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UC Davis Comprehensive Cancer Center

UC Davis Comprehensive Cancer Center

Surgical Oncology — Thyroid cancer

New Patient Support

Peer Navigator Program 

Peer navigator program provides one-to-one peer support  

This special program matches newly-diagnosed cancer patients with cancer survivors.

Related Resources

Michael Campbell and Anthony Yang © UC RegentsUC Davis Comprehensive Cancer Center offers comprehensive, multidisciplinary care for patients with tumors of the thyroid, the gland that regulates metabolism. We aim to provide minimally invasive surgery, prevention of disease recurrence and optimization of quality of life.

Your team of cancer specialists will include experts in endocrine surgery and surgical oncology, who closely collaborate with other health care professionals, including our surgical oncology clinical nurses, medical oncologists, radiologists and endocrinologists.



Thyroid tumors may be either benign or malignant. Your doctor will begin with an evaluation of your thyroid function using blood tests, and an examination of your thyroid using ultrasound. A fine needle aspiration (FNA) biopsy may be recommended to help determine the type of tumor and to assist your doctor in making a treatment recommendation.

Surgical interventions

Surgery is often performed as an outpatient or overnight procedure. Tumors of the thyroid are typically managed with minimally invasive surgery. All surgeries utilize real-time recurrent laryngeal nerve monitoring to help prevent injury to the recurrent laryngeal nerve, the nerve to your voicebox.

Specific surgical techniques for thyroid cancer can include:

  • Thyroid lobectomy: Removal of one-half of the thyroid gland.
  • Total thyroidectomy: Removal of the entire thyroid gland.
  • Minimally invasive thyroidectomy: Removal of part or all of the thyroid gland using a small (1.5- to 2-inch) incision. Patients undergoing a small-incision procedure may experience less pain and an improved cosmetic outcome than with the traditional open incision.
  • Central neck lymph node dissection: Surgery to remove lymph nodes on either side of your trachea/windpipe. These lymph nodes are the most likely to harbor a cancer from an underlying thyroid malignancy.
  • Modified radical neck dissection: Removal of the fat pad that contains the lymph nodes in the neck along the jugular vein and central neck. This procedure is considered “modified” because the surgeon attempts to preserve important muscles, nerves and blood vessels in the neck.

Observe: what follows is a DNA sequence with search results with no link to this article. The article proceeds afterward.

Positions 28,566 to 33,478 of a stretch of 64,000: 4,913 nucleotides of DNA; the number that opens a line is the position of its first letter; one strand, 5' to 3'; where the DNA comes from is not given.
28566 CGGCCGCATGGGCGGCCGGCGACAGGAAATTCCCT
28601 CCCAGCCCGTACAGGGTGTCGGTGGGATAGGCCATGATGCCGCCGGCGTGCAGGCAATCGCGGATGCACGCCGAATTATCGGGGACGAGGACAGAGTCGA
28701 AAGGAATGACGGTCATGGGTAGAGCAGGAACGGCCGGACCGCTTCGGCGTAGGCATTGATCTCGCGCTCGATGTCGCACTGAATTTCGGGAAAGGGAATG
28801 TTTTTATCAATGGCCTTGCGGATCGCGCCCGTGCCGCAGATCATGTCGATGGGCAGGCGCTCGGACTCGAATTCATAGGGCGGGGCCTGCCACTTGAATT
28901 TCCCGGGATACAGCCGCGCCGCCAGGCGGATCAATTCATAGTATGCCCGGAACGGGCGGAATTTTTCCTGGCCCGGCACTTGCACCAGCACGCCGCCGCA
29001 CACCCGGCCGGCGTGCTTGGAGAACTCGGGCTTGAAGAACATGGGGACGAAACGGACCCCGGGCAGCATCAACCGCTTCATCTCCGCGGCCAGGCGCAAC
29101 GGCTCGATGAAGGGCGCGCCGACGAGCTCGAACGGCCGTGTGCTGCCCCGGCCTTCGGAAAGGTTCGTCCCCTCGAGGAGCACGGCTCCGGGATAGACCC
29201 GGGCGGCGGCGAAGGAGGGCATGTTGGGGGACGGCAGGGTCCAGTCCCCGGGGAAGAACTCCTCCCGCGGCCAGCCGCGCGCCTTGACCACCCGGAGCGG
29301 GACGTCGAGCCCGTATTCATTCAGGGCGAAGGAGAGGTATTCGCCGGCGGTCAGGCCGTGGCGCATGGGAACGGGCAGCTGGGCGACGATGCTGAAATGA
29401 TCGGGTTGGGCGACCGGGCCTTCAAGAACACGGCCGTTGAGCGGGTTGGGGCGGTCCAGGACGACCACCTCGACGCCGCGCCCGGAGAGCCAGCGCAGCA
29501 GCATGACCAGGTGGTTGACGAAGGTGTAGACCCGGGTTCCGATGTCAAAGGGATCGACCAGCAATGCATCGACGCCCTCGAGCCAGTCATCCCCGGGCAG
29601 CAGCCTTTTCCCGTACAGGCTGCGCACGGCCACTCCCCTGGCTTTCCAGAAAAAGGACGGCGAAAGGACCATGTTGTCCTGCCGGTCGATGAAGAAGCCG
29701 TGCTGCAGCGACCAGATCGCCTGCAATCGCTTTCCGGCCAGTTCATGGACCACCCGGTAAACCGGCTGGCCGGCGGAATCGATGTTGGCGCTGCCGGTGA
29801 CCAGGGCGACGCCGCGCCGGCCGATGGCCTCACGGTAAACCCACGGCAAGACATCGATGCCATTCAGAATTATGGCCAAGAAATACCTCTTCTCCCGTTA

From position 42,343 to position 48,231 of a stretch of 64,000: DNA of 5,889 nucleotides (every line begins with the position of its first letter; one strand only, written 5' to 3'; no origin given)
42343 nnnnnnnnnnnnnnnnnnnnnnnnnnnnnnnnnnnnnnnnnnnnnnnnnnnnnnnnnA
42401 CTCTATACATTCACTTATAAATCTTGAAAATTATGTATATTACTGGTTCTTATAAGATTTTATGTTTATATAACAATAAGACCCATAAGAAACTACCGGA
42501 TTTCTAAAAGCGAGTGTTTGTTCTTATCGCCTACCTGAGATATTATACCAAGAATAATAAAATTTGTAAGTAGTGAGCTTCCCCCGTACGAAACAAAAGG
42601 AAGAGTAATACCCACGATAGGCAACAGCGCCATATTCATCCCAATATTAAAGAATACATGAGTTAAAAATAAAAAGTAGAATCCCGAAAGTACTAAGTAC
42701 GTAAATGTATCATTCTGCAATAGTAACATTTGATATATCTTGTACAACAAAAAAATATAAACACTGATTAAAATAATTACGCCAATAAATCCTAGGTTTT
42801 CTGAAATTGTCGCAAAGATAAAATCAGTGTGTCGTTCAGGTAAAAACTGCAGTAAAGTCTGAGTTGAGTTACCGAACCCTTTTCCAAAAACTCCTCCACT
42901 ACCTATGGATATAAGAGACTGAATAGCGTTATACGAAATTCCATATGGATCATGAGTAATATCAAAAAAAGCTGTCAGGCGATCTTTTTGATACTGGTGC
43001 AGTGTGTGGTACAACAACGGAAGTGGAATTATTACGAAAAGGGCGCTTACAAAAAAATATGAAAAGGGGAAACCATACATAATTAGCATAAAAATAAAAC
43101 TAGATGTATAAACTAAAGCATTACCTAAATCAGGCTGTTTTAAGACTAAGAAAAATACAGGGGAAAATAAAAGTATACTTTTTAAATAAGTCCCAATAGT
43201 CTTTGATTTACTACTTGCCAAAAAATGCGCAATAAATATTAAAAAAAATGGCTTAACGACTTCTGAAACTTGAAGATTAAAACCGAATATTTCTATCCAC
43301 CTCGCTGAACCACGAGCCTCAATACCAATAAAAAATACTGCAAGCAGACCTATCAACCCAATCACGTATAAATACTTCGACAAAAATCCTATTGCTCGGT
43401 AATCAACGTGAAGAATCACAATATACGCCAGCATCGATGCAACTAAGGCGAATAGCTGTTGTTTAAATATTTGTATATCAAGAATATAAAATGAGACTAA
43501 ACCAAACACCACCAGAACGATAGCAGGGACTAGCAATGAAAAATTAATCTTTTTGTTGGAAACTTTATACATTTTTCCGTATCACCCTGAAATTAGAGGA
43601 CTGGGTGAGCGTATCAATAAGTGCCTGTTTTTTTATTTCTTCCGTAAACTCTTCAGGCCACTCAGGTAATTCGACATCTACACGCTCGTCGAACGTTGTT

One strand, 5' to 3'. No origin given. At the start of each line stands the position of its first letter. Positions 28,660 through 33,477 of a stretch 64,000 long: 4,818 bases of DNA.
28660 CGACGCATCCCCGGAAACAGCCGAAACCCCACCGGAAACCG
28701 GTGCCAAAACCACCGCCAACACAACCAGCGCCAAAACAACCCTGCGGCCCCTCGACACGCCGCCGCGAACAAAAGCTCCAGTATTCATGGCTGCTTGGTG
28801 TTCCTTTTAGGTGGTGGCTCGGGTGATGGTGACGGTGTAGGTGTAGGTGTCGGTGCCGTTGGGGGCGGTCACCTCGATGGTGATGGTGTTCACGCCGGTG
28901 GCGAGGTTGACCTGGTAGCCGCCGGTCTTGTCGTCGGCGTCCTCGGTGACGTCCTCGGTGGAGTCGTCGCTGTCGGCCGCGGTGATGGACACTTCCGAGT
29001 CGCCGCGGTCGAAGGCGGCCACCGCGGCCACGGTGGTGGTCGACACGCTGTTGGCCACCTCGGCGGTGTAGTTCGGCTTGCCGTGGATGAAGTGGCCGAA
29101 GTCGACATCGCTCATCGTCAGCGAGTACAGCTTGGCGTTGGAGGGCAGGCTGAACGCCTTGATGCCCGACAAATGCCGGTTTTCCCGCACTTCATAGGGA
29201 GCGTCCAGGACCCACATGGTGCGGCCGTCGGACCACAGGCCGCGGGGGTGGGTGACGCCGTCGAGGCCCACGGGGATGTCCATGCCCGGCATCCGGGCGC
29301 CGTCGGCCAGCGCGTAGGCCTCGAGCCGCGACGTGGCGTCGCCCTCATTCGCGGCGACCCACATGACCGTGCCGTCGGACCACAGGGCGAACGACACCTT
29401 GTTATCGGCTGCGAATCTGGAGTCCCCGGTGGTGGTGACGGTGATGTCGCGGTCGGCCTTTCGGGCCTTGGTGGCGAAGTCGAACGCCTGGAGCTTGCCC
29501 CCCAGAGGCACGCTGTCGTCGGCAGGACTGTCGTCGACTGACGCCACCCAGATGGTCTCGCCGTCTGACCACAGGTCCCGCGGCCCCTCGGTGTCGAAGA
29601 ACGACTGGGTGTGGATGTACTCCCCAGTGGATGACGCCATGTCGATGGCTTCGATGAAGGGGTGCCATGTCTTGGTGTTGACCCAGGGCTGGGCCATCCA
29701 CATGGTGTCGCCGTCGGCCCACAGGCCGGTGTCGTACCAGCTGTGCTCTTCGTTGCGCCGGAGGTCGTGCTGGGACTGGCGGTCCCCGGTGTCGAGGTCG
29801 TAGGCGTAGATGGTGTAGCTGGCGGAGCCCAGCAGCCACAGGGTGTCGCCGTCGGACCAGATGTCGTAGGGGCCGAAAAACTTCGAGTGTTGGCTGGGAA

• Ultrasound-guided blue-dye localization of recurrent thyroid cancer: For patients with recurrent thyroid cancer, removing all sites of disease can be complicated. Injection of a blue dye with ultrasound can help our surgeons perform a targeted surgery to remove recurrent cancer while minimizing the risk.

Clinical trials

CLINICAL TRIALS at UC Davis Comprehensive Cancer Center

The close collaboration among our doctors and research scientists means that new drugs and treatments developed in the laboratory can quickly move to the clinic, offering our endocrine cancer patients immediate access to the latest therapies.



Campbell MJ, Duh QY. The value of multidisciplinary care in endocrine surgery. World J Endo Surg. 2013 May; 5(2): 5-7.
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Campbell MJ, McCoy KL, Shen WT et al. A Multi-Institutional International Study of Risk Factors for Hematoma after Thyroidectomy.  Surgery. 2013 Dec; 154 (6): 1283-91.
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Campbell MJ, Seib C, Gosnell JE. Vandetanib and the management of advanced medullary thyroid cancer. Current Opinion in Oncology. 2013 Jan; 25(1):39-43.
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Martinez SR, Beal S, Chen SL, Chen A, Schneider PD. Adjuvant external beam radiation for medullary thyroid carcinoma. Journal of Surgical Oncology. 2010 Aug.; 102(2):175-8.
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Beal SH, Chen SL, Schneider PD, Martinez SR. An evaluation of lymph node yield and lymph node ratio in well-differentiated thyroid carcinoma.  The American Surgeon. 2010 Jan.; 76(1):28-32.
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Leggett MD, Chen SL, Schneider PD, Martinez SR. Prognostic value of lymph node yield and metastatic lymph node ratio in medullary thyroid carcinoma. Annals of Surgical Oncology. 2008 Sept.; 15(9):2493-9.
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Your Team

Oncologists Specializing in Thyroid Cancers

Surgical Oncology, Endocrine Surgery, Otolaryngology / Head and Neck Surgery

Endocrine Surgery/Thyroid Surgery

Michael Campbell, M.D.
Assistant Professor


Arnaud F. Bewley, M.D.
Assistant Professor

D. Gregory Farwell, M.D.
Director, Head and Neck Oncology and Microvascular Surgery

Quang C. Luu, M.D.
Assistant Professor

Hematology and Oncology

Jonathan Riess, M.D., M.S.
Assistant Professor of Medicine, Hematology and Oncology


Alison Semrad, D.O.
Assistant Professor